Commerce Committee. See, NCTA
4/30. Cliff Riccio will join the NCTA as Manager of
Government Relations. He was previously a Legislative Analyst
for the House Commerce Committee. See, NCTA
|Grassley Addresses Trade
and Tax Issues
|4/30. Sen. Charles
Grassley (R-IA) gave a speech
in Washington DC to the U.S.
Chamber of Commerce in which he addressed a wide range of
tax and trade issues. He advocated giving the President fast
track trade negotiating authority. "On trade
promotion authority, I want to see the Finance Committee mark
up and approve a bill this summer. Then Congress could approve
final legislation by the year's end. Action this year is
critical. We'd have trouble taking up a political hot potato
like this in an election year. This year is our best chance
until 2003. The Finance Committee has a unique opportunity to
mark up this trade bill in June. We hope to finish our work on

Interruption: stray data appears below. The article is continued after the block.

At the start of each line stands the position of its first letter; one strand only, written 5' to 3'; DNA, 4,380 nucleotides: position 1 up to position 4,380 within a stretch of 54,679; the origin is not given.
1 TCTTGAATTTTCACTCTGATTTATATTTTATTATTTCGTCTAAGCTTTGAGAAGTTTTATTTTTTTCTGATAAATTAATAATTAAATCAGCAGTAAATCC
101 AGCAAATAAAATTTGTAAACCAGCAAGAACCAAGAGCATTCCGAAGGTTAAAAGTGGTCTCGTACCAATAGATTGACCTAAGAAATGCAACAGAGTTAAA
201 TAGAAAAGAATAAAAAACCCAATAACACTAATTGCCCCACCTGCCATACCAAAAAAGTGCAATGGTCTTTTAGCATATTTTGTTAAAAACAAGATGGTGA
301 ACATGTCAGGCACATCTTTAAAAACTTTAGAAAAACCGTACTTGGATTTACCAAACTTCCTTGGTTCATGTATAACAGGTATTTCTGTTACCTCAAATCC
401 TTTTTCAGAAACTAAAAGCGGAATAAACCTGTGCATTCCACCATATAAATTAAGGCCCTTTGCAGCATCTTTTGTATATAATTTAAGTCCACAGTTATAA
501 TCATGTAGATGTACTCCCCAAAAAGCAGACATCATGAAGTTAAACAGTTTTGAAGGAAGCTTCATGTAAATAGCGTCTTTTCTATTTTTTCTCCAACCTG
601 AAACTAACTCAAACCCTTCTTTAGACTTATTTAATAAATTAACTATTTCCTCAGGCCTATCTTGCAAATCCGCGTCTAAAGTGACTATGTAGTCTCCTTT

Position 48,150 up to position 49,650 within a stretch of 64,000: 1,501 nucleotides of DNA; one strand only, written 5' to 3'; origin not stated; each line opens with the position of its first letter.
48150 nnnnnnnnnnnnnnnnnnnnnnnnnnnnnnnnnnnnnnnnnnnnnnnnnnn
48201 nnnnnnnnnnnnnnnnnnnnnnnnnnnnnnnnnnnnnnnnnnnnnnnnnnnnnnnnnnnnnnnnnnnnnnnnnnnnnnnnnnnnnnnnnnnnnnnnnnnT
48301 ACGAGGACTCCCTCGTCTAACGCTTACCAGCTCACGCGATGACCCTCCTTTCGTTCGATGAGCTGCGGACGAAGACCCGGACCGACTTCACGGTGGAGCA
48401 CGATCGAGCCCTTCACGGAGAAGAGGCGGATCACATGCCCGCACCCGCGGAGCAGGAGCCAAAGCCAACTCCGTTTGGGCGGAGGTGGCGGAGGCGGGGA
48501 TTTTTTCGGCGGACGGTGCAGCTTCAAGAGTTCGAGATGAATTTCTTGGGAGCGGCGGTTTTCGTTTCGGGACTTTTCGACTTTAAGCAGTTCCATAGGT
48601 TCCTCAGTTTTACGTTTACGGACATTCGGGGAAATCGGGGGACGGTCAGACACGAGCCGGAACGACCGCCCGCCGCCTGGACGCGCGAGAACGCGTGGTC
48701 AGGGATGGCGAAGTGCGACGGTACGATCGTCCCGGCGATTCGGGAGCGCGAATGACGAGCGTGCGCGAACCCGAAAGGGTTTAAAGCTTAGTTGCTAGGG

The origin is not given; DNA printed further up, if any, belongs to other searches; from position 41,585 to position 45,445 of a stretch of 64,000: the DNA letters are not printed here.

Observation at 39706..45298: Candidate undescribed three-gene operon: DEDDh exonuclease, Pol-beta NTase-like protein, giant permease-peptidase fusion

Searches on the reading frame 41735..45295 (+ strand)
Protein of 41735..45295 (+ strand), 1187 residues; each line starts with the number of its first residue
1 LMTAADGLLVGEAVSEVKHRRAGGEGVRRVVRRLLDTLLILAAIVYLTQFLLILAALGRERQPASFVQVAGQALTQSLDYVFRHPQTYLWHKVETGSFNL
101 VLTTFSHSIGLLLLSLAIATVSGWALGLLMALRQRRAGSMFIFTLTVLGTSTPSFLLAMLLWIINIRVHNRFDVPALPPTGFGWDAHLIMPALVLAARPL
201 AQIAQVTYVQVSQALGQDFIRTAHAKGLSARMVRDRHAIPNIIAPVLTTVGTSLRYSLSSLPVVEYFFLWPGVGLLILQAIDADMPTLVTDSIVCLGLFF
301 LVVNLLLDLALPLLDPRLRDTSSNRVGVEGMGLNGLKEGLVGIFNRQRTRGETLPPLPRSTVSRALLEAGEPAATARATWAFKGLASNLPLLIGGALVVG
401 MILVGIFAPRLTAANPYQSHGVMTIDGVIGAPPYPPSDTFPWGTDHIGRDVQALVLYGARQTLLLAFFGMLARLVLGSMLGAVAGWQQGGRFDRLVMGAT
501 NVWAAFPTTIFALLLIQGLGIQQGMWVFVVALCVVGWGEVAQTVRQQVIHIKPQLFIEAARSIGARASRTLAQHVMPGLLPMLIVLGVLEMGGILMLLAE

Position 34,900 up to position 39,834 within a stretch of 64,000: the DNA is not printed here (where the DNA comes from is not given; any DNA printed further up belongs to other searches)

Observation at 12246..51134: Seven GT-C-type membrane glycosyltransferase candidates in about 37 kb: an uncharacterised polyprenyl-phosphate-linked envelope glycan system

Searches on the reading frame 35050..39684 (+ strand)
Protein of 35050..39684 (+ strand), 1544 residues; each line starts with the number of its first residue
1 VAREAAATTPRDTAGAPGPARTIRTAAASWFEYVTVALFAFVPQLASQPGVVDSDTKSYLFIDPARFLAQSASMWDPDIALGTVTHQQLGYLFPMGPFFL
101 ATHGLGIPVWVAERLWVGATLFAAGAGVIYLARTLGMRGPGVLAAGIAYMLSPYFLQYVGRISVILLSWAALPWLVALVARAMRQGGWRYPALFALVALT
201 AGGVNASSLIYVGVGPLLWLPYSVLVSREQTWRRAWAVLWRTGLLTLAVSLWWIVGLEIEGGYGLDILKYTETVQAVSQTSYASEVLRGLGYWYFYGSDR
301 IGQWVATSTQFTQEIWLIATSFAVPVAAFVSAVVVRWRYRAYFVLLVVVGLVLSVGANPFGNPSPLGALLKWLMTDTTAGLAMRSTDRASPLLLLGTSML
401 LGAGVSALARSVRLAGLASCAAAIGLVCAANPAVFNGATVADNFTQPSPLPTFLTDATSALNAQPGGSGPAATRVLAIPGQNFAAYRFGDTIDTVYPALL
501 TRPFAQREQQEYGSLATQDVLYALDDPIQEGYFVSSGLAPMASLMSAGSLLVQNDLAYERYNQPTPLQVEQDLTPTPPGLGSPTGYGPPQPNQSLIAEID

taxes in May. In July, we plan to take up prescription drugs
and other issues. That means June is our ideal trade
He also stated that "I'm opposed to requiring sanctions
to enforce labor and environmental provisions in trade
agreements. However, there are several options worth
considering. On renewing trade promotion authority, the 1988
Act is a good model. The 1988 Act set out a series of key
negotiating objectives, including one relating to worker
rights. It required the President to tell Congress how the
implementing bill he submitted makes progress on achieving
Sen. Grassley also touched on depreciation, the R&D
tax credit, and the Internet tax moratorium. He
stated that "We also need to update our depreciation
rules". However, he offered no elaboration. There is a
bill in the House, HR
1411, sponsored by Rep.